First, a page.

The Agency: A Spy in the House

“It’s terrifying, to be on the verge of finally getting what you want.” – Y.S. Lee  


The Agency: A Spy in the House written by Y.S. Lee

Published by Candlewick in 2010

Blurb: Rescued from the gallows in 1850s London, young orphan (and thief) Mary Quinn is surprised to be offered a singular education, instruction in fine manners — and an unusual vocation. Miss Scrimshaw’s Academy for Girls is a cover for an all-female investigative unit called The Agency, and at seventeen, Mary is about to put her training to the test. Assuming the guise of a lady’s companion, she must infiltrate a rich merchant’s home in hopes of tracing his missing cargo ships. But the household is full of dangerous deceptions, and there is no one to trust — or is there? Packed with action and suspense, banter and romance, and evoking the gritty back streets of Victorian London, this breezy mystery debuts a daring young detective who lives by her wits while uncovering secrets — including those of her own past.

My Take on It: Never under-estimate the power of a woman! I love that message! Of course in the 1850’s that is what most people did, even women themselves. A Young lady as a spy in the Victorian era made for a fun and unique story line. I love a heroine that is independent and strong, especially in a setting where everything pushes against that. I also liked that she had her faults too. Plus it wasn’t the typical historical fiction that I usually read. The characters were more part of the middle class(some maybe middle-upper?) than upper class. It was an easy, fast paced read with some wit to it. I liked finding a little bit of a tie in with the author herself (no spoilers from me thought!). I can’t wait to read something else by Y.S. Lee.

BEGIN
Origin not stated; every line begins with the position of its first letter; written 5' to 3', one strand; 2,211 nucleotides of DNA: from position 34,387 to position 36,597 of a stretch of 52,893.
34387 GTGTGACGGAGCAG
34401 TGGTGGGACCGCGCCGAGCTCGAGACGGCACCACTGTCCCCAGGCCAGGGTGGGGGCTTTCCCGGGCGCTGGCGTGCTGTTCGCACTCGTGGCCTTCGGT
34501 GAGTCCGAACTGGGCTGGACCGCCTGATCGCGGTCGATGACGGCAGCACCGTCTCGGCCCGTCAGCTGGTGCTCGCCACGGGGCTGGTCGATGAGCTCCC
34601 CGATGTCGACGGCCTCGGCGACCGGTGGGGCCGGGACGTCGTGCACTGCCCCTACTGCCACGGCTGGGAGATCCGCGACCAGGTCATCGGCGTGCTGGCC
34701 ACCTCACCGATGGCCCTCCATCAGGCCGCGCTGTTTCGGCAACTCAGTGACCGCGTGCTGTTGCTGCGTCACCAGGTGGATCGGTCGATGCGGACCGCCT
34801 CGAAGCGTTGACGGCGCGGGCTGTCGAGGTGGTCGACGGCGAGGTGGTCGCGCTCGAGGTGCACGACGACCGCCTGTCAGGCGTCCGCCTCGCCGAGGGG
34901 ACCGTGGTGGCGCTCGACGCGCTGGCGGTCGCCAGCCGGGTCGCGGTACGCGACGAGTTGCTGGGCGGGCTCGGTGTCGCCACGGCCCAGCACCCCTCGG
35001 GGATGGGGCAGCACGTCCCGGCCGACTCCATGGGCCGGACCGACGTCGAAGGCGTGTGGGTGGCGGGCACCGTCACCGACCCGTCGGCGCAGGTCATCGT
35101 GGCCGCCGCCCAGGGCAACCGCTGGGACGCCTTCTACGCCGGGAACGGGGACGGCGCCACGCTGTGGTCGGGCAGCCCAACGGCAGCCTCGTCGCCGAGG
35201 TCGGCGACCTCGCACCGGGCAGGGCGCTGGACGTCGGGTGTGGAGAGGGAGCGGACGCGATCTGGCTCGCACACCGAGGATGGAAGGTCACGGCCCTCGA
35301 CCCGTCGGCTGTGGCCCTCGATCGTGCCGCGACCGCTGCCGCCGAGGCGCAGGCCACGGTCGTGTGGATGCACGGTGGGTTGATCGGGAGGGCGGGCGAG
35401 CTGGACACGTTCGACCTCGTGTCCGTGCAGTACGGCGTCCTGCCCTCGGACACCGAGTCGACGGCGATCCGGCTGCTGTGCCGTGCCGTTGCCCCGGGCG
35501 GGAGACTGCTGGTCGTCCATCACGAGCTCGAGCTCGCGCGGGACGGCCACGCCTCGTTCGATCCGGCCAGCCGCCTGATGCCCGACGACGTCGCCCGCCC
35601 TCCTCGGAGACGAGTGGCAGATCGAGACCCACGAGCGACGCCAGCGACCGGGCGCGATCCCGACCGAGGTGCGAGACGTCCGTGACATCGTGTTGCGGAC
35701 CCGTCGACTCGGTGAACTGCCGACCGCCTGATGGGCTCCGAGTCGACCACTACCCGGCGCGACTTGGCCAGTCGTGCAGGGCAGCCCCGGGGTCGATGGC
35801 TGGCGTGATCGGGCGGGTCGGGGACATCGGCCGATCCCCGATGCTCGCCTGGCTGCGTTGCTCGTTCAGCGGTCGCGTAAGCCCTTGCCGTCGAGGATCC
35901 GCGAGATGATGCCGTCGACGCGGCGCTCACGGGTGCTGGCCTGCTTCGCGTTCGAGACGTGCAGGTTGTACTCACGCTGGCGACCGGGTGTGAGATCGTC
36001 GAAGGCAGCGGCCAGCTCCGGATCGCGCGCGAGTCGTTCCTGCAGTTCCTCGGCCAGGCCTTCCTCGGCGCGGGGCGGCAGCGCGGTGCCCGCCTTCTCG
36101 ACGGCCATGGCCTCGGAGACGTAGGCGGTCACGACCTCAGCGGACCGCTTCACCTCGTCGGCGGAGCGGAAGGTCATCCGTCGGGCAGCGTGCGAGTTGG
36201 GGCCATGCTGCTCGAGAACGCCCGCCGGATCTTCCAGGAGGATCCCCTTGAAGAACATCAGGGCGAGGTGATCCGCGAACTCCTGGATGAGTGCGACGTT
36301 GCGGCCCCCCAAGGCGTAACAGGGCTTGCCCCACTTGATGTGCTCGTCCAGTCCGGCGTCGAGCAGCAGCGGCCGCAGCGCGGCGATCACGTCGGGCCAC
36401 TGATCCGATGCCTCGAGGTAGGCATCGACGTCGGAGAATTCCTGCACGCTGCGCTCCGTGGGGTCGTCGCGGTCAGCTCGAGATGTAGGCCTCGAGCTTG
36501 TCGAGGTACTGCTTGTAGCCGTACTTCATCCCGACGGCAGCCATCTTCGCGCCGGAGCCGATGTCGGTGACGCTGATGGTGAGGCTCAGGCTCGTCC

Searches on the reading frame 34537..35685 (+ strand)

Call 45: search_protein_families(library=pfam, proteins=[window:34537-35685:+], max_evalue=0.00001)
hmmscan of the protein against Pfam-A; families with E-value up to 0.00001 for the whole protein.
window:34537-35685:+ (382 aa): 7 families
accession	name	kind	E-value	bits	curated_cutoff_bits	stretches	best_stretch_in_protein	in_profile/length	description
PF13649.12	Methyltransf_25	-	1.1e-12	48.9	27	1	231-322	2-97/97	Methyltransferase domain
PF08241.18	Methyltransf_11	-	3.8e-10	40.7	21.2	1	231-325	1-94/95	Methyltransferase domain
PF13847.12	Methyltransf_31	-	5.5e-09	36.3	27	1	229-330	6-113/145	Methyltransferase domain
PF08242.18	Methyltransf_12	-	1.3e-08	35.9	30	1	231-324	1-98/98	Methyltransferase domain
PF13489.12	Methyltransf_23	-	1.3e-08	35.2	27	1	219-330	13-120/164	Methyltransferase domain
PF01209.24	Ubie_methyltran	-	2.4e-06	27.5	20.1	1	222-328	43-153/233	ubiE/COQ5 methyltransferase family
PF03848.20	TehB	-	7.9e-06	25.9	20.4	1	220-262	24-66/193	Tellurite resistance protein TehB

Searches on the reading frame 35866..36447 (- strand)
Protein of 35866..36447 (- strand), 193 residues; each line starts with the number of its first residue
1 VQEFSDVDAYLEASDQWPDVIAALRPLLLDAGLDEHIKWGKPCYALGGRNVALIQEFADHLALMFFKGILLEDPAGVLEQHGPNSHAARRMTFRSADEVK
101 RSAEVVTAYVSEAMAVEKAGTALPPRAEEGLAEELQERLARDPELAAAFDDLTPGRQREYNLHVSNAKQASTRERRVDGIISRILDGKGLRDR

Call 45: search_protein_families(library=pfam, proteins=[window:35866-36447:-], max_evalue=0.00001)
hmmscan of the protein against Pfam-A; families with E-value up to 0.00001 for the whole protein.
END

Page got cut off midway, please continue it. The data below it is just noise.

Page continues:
The Red Necklace

“There is nothing to fear except the power you give to your own demons.”   – Sally Gardner


Blurb: The winds of change are blowing through Paris in the winter of 1789, both for France and for our hero, a striking and mysterious Gypsy boy named Yann Margoza. He was born with a gift for knowing what people are thinking and an uncanny ability to throw his voice, and he has been using those skills while working for a rather foolish magician. That work will soon end, however, and on the night of the magician’s final performance, Yann’s life will truly begin. That’s the night he meets shy Sido, an heiress with a cold-hearted father, a young girl who has only known loneliness until now. Though they have the shortest of conversations, an attachment is born that will influence both their paths.

And what paths those will be! While Revolution is afoot in France, Sido is being used as the pawn of a fearful villain who goes by the name Count Kalliovski. Some have instead called him the devil, and only Yann, for Sido’s sake, will dare to oppose him.

My Take on It: so Creepy and Good! I came across this book by accident actually. I started listening to a reading done by Tom Hiddleston (who has the most amazing British voice) and I got hooked! I don’t usually go for audio books, something about the page that still grabs me. However, he does a great job. I ended up only listening to half of it on audio due to circumstances out of my control and read the rest. I loved this story. For one thing, I’ve never read a story about Gypsies. Gardner gives a great diversity to the characters and I really enjoyed the history of the revolution woven in. I felt like the creepiness of the villain, Kalliovski, really made the story complete. He came across as truly dangerous, scary and creepy. It’s slightly gruesome, but not gory. After all what else can you expect from the French Revolution? It ended with a twist and made the next book in this series a must read for me!